What happens when a bond matures?
When your bond matures, the borrower (or issuer) stops paying interest and you are supposed to get your money back. In order to understand how you get your principal back, you first have to understand how people actually hold their bond investments.

In the vast majority of cases, people hold their bonds in brokerage accounts. That means they don’t have a physical certificate but merely an electronic notation in their statements reflecting their ownership. This may not sound that secure but in reality, this is by far the safest way to hold bonds.

When a bond comes due in this case, the brokerage company simply removes the bond from the holdings and puts the cash redemption amount into the account. Very easy.

But some investors hold physical certificates instead. In the olden days, this was the only way you could hold bonds; to get a physical piece of paper and store it somewhere safe. And while most people don’t have to bother with this today, some still prefer to do so. For these people, the process of redeeming a bond is more complicated.

If you hold the physical bond certificate and it matures, you send the paper certificate to what’s called the transfer agent when the bond matures. This agent is a fiduciary intermediary that acts as an agent for both you and the bond issuer. When the bond comes due, the transfer agent will get your certificate from you and send it to the issuer. Then, the issuer will send the redemption value to the transfer agent who in turn puts the money in your account.

The idea of holding the certificates may sound appealing to you but there are downsides to this approach. First, if a bond matures and you hold the certificate, the agent or issuer may not reach out to you. It may be up to you to follow up with them. When your bonds are held by the brokerage firm, you don’t have that worry.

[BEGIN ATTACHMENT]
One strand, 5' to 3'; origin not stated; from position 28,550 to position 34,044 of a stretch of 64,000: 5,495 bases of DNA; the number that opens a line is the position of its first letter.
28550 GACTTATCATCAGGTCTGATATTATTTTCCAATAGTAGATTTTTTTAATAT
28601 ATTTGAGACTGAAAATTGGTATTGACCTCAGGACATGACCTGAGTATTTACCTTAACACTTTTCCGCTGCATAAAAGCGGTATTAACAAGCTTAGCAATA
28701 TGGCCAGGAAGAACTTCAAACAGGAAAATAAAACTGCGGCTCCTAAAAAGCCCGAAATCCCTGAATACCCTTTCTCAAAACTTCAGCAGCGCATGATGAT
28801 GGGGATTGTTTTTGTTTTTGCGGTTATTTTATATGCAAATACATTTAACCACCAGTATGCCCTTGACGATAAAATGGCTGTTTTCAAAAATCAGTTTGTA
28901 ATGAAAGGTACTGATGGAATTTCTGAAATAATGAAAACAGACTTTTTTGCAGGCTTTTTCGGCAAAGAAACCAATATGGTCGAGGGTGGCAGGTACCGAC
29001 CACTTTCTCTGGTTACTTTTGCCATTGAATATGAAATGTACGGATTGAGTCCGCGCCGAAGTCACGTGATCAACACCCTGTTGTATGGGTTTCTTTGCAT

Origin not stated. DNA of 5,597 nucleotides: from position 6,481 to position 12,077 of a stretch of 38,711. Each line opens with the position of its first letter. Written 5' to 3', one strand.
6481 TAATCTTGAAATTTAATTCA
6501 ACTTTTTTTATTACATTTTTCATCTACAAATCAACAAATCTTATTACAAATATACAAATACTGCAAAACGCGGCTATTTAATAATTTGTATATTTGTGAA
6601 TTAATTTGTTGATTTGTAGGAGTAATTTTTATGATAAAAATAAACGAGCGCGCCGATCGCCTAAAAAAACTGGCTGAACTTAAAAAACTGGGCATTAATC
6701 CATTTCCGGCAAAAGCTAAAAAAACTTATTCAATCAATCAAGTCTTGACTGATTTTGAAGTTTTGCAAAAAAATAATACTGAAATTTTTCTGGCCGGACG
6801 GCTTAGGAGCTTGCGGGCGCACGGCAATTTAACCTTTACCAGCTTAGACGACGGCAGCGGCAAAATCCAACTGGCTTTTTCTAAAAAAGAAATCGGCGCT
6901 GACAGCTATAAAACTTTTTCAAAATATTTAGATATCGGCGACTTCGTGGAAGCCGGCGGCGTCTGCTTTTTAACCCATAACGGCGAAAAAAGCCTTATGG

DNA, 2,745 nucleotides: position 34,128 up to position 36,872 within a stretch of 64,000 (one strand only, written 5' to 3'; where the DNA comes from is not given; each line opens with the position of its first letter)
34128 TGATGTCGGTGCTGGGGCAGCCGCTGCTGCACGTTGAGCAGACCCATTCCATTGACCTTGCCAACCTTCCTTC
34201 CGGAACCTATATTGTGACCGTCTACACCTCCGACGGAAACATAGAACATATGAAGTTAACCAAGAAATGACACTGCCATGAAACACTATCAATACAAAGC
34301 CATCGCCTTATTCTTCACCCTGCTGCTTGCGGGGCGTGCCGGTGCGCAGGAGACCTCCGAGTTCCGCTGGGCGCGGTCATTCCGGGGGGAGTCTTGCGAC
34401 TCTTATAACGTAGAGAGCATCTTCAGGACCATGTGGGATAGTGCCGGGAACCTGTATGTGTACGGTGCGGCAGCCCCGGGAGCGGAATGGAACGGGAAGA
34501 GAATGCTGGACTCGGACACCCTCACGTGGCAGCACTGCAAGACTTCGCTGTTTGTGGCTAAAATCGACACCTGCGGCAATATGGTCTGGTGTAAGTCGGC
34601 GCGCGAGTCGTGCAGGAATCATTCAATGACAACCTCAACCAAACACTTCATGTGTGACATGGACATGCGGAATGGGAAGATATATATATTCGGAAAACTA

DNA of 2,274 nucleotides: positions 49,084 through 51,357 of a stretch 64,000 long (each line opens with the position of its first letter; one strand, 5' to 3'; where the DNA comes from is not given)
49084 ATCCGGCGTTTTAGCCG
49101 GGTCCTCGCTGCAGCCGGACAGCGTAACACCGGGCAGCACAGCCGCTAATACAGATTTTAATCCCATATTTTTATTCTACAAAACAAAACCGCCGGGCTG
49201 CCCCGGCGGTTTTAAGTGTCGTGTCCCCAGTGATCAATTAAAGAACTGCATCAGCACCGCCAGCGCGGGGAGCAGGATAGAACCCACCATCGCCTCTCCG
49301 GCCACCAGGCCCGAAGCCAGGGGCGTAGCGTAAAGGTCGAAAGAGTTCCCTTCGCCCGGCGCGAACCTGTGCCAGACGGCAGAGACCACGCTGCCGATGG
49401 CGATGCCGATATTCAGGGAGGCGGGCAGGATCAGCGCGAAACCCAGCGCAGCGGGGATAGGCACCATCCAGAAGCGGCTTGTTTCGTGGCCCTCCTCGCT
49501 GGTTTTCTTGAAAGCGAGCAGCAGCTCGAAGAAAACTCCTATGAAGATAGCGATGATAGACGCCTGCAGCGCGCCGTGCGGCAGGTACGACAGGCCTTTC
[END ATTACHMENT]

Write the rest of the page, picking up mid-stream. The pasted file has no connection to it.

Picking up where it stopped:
Another concern is that bonds held in certificate form can be lost or destroyed. If you happen to misplace your bond, you may have to pay 3% of the face value or more in order to get it replaced.

Bottom line? If you own bonds, chances are you will be far better off by depositing them with a broker.

All bonds are debt instruments because they represent a debt that someone has to the bond holder. There are many different types of debt instruments and each kind has its own benefits and risk profile.

The most prolific debentures are U.S. government notes, bills and bonds. These are all issued by the United States Department of the Treasury. These are all very liquid and are very easy to sell on the secondary market.

Treasury bills are debts that mature in one year or less. The interest is included in the price you pay for the bill. That means you pay less than the face amount of the bond when you purchase them. And when it matures, you will receive the full face amount. The difference is the interest and this is an example of buying bonds at a discount.

Treasury notes are issued for 2 to 10 years. These bonds pay interest semi-annually.
Treasury bonds are the longest maturity U.S. government debt you can buy. They are issued for 20 to 30 years.

The government also sells inflation protected bonds called “TIPS”. This is an acronym for “Treasury Inflation-Protected Securities”. You may recall that with typical bonds, the maturity value and interest payments are fixed while the value of the bond fluctuates prior to maturity.

With TIPS, the rate stays the same but the maturity value is adjusted by the Treasury department to compensate the bond holder for risk. If rates rise (CPI) the maturity value of the bonds rises as well. This way, if inflation gets out of control, TIPS investors have a built-in safety net.

Currently, TIPS investors receive interest every 6 months and can buy bonds that mature over 5,10 or 30 years.